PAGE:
26 February 2018Analysis

Tonga receives record $3.5m payout from captive after Cyclone Gita

The government of the Pacific Island country Tonga has received a $3.5 million pay-out from the Pacific Catastrophe Risk Insurance Company (PCRIC) following Cyclone Gita, a Category 4 cyclone that struck the islands on February 12, 2018.

Funds were transferred after seven days of the cyclone event, providing the Tongan government with appropriate financing to support disaster-relief efforts and effective service delivery to the affected areas.

Tonga is one of five Pacific Island countries to purchase catastrophe risk insurance from PCRIC - a captive insurance company owned by the Pacific Catastrophe Risk Insurance Foundation that offers governments insurance cover against climate and seismic hazards, including tropical cyclones, earthquakes and tsunamis.

The captive's policies are designed to pay-out within 10 days of a triggered event to provide immediate access to liquidity for disaster response.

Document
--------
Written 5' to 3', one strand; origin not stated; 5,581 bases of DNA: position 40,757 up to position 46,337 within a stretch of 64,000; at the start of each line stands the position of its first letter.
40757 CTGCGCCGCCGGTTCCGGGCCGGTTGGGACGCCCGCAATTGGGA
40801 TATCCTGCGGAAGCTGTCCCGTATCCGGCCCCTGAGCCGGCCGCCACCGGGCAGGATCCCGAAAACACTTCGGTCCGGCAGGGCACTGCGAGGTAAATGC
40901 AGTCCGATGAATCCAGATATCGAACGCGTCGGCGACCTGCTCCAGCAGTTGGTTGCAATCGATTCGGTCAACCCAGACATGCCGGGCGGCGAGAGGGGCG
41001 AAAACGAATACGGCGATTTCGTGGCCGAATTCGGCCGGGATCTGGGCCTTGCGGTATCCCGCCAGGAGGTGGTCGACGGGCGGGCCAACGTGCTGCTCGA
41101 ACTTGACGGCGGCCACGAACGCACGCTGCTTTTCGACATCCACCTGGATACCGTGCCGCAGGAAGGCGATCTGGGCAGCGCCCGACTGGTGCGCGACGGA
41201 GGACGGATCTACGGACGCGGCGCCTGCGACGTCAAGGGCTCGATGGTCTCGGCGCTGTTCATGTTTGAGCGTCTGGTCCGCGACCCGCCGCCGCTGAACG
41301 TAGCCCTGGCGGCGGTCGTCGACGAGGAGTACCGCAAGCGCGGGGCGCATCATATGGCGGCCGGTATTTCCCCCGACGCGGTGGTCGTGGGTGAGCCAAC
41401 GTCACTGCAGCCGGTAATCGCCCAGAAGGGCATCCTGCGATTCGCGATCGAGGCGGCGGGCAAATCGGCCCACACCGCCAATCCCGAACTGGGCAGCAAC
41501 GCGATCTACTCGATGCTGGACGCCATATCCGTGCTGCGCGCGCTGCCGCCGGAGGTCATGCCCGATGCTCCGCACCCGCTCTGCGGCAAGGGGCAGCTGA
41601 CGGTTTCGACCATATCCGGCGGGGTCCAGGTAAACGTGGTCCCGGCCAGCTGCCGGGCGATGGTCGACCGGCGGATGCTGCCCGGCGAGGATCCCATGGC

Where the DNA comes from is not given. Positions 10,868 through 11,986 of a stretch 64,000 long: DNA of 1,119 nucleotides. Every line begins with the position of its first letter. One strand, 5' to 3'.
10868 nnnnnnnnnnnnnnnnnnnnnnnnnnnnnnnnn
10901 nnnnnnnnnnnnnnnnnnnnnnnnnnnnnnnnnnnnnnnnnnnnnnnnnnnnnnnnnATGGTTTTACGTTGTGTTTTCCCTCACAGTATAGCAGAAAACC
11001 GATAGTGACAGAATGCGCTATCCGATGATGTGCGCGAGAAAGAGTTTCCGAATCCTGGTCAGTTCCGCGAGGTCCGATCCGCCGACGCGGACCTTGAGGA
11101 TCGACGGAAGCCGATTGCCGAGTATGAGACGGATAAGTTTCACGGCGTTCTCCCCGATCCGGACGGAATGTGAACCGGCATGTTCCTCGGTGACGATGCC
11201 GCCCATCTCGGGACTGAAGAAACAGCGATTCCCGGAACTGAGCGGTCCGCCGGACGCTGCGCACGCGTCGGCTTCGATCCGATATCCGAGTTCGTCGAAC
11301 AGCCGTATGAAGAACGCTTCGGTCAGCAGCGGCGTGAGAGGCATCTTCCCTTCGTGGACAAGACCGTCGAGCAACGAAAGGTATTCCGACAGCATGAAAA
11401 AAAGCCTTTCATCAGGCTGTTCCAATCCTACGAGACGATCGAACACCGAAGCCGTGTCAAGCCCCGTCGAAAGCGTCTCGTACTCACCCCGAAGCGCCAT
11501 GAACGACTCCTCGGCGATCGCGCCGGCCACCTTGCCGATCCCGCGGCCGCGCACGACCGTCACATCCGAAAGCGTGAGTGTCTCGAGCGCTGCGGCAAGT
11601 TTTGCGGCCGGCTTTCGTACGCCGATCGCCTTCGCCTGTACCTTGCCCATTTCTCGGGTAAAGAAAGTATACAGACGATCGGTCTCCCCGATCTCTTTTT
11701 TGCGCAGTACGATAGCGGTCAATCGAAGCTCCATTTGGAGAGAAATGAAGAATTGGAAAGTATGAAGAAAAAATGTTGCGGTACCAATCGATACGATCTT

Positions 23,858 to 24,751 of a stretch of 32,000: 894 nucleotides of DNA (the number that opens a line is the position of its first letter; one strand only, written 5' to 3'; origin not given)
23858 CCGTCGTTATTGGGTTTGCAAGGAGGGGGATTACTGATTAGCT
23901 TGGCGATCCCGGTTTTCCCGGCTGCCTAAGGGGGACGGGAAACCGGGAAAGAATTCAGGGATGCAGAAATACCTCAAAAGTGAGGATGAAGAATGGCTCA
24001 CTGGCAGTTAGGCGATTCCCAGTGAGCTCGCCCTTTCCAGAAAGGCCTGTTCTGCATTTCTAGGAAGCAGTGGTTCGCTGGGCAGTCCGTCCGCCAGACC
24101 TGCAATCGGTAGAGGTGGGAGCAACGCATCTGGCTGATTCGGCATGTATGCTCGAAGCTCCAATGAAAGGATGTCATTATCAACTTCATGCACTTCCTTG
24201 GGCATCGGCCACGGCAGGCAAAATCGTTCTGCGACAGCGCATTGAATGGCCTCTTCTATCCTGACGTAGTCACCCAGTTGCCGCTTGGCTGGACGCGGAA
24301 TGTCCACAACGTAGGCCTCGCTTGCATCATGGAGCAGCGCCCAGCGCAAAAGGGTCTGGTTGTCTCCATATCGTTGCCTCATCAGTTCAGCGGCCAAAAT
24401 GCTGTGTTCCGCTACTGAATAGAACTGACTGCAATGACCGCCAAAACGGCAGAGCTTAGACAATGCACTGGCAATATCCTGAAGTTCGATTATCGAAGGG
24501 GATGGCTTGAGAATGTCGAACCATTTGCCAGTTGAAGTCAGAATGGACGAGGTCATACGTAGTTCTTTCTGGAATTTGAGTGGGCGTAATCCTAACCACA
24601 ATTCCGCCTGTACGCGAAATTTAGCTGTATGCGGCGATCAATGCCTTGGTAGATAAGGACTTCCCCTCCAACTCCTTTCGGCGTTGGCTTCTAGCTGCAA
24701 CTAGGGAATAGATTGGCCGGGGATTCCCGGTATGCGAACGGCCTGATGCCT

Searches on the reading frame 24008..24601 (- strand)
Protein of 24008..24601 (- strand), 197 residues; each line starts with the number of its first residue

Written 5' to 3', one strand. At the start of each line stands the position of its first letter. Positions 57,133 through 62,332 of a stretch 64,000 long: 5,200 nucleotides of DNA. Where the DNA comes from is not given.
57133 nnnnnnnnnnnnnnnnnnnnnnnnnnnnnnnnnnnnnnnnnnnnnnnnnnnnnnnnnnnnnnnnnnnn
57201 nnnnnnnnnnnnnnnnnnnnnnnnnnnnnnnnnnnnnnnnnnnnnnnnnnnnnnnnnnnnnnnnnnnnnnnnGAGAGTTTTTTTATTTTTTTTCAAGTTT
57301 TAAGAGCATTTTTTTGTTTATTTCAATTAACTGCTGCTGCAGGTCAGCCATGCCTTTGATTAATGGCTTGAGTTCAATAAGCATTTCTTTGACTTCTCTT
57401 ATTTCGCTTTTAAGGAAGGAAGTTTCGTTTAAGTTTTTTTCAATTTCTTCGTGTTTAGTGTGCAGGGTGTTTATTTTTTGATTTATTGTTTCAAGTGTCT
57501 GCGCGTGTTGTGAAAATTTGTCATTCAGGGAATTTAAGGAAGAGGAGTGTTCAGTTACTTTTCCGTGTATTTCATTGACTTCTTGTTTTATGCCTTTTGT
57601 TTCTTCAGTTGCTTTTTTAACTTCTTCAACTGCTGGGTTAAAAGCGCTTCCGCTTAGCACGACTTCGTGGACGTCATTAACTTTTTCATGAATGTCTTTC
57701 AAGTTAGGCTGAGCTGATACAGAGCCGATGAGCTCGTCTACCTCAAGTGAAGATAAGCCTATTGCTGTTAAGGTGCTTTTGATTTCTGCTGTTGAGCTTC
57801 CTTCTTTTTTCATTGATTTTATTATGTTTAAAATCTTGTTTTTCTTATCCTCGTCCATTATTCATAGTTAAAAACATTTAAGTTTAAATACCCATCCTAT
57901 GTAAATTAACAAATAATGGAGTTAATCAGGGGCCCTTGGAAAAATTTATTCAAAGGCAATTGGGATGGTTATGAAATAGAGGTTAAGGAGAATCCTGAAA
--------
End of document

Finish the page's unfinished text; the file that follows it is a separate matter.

Gita reached its peak intensity as a Category 4 cyclone before making landfall on Tonga on February 12, where its destructive wind strength caused wide spread damage.

“Our thoughts and prayers go out to the affected communities across the Pacific, said PCRIC chief executive David Traill. “Despite the tragic circumstances, we are proud to have been able to provide rapid funding to the Tongan government seven days after Gita making landfall which will provide immediate support to help meet the needs of local communities.

“Cyclone Gita has reinforced the importance of a coordinated disaster management capability across the Pacific, and PCRIC stands as a critical support in ensuring governments can act quickly following disasters.

“It is clear that the increased level of coverage provided to Pacific Island countries through the establishment and capitalisation of PCRIC by our donor partners has made a positive impact on the support we are able to deliver to the Pacific Island region.

“We would like to acknowledge the generous capital contributions made by the governments of Germany, Japan, the United Kingdom and the United States of America who have made this result possible, and the World Bank for their role in supporting the overall PCRAFI Program.”